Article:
Beau is Afraid
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After learning about his mother’s death, a troubled middle-aged man embarks on a surreal trip home as he faces his demons in this darkly comedic psychological mystery starring Joaquin Phoenix.
Joaquin Phoenix (Joker) stars as Beau. Patti LuPone (Penny Dreadful) is his mom, And Nathan Lane (Only Murders in the Building) and Amy Ryan (Worth) are his surrogate family. The film is directed by Ari Aster (Hereditary and Midsommar). Look for Bill Hader’s cameo.
As a three-hour theatrical release that is as trippy and unpredictable as they come, Beau is Afraid might not be worth everyone’s time. But the A24 film is a wildly imaginative psychoanalysis of childhood trauma, mental illness, and our complex relationship with grief.
The disorienting opening of the film lets you know that something is not right with Beau. His world is inhabited by crazy neighbors, random acts of violence, and, somehow, dancing. I spent the majority of the film laughing at some of his misfortunes, which spurred some guilt; the guy has some bad luck.
As the story peels back the layers of his past, we feel his struggle to understand his troubled relationship with his mom and why he faced so many challenges with her. There’s an element of Norman Bates in his story, but with a twist. As Beau’s mother, Patti LuPone doesn’t make it easy to like her, and the more we see of her, the more we understand why her son’s mind is so fractured.
As he tries to get home for her funeral, Beau faces a Murphy’s Law of mishaps, the kinds of encounters that will leave you wondering if he will have any shreds of sanity left by the end. Balancing it all out is the alternate world inside Beau’s imagination, depicted in gorgeous animation during a theater performance, a revelation of his innocence and the fantasies he carries of a life unlived, as director Ari Aster has explained.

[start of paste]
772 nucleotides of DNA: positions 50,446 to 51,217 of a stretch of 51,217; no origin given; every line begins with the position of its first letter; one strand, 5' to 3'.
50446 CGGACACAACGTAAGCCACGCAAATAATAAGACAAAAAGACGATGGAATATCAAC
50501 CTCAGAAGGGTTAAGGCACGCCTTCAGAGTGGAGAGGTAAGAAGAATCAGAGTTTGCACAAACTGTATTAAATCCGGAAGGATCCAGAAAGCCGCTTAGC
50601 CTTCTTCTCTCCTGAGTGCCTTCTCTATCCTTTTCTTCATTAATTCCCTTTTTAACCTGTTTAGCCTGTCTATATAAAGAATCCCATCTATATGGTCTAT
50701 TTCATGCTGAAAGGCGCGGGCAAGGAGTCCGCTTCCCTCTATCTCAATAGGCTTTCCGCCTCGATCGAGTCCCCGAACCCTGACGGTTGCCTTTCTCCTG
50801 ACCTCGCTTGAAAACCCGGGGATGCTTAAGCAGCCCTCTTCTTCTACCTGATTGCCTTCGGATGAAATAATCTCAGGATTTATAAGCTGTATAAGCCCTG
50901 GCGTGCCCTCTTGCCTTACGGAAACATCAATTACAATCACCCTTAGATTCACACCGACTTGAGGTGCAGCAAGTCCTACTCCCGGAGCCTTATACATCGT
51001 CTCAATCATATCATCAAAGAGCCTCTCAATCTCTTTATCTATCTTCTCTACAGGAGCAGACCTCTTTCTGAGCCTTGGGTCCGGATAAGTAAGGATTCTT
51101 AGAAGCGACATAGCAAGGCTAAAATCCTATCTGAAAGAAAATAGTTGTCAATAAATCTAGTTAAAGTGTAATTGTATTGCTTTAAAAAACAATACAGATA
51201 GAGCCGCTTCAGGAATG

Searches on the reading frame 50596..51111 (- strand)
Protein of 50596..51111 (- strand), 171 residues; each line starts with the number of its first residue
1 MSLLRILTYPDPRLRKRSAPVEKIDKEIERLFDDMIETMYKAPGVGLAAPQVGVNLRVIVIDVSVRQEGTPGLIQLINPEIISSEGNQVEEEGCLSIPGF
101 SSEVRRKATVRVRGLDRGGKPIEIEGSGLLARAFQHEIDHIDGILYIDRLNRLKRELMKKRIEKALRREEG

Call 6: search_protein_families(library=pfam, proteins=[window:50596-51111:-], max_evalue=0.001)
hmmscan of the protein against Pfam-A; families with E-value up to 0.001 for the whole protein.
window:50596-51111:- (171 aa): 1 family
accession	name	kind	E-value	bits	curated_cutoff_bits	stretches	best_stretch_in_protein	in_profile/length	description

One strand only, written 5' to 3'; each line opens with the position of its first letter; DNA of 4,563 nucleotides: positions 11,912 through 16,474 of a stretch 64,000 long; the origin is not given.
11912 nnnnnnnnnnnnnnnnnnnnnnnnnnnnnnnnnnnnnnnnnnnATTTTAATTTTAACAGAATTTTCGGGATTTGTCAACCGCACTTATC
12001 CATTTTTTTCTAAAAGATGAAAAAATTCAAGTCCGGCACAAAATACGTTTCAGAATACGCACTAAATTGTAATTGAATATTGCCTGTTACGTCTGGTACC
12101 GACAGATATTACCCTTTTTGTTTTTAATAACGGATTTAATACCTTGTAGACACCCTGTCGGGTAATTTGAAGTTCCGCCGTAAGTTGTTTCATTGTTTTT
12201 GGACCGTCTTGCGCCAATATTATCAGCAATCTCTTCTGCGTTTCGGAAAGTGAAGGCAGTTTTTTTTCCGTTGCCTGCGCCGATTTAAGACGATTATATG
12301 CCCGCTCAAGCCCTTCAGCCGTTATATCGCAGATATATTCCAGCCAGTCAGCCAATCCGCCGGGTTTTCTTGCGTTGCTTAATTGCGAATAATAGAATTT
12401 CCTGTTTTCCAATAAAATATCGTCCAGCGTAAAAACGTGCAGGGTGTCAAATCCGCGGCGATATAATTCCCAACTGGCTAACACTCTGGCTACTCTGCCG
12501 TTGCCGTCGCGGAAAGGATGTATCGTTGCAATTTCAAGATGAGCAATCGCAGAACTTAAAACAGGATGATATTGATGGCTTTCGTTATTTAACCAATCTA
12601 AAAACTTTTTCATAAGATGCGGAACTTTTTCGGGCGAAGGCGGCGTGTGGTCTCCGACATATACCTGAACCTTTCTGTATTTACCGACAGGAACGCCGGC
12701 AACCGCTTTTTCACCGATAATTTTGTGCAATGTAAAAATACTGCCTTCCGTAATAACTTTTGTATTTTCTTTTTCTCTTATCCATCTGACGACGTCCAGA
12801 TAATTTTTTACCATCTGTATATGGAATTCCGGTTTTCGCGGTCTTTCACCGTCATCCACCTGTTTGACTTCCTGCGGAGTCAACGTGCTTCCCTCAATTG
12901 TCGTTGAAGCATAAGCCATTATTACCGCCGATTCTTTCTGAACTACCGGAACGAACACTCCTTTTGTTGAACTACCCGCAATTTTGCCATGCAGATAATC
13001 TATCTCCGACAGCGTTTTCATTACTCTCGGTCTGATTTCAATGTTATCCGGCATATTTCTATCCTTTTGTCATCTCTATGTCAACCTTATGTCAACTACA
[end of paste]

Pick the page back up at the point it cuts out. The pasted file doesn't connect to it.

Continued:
There are a lot of small details to pay attention to throughout, like the (literal) writing on the walls, ads you might not notice, and the settings. There are so many, in fact, that you might want to watch it again, as it offers clues to the mindstate of Beau.
As the Daily Beast describes it, Beau is “A mind-bending acid trip of epic proportions as original as filmmaking gets.”
lt will leave you to ponder what the film is really about.
A film that has divided critics and theater goers, Beau is Afraid is undeniably a true original, a genre and mind-bending movie that will leave you trying to decipher fantasy from reality — much like our protagonist. With Joaquin Phoenix’s performance and the richly detailed provocative story, it might just become a cult classic.
Anyone willing to conduct a case study of poor Beau. (Partly kidding.) A great film to watch with a group of friends to break down the film, diagnose Beau, and talk about all the Easter eggs dropped throughout.
Warning. This film has nudity, violence, and disturbing imagery.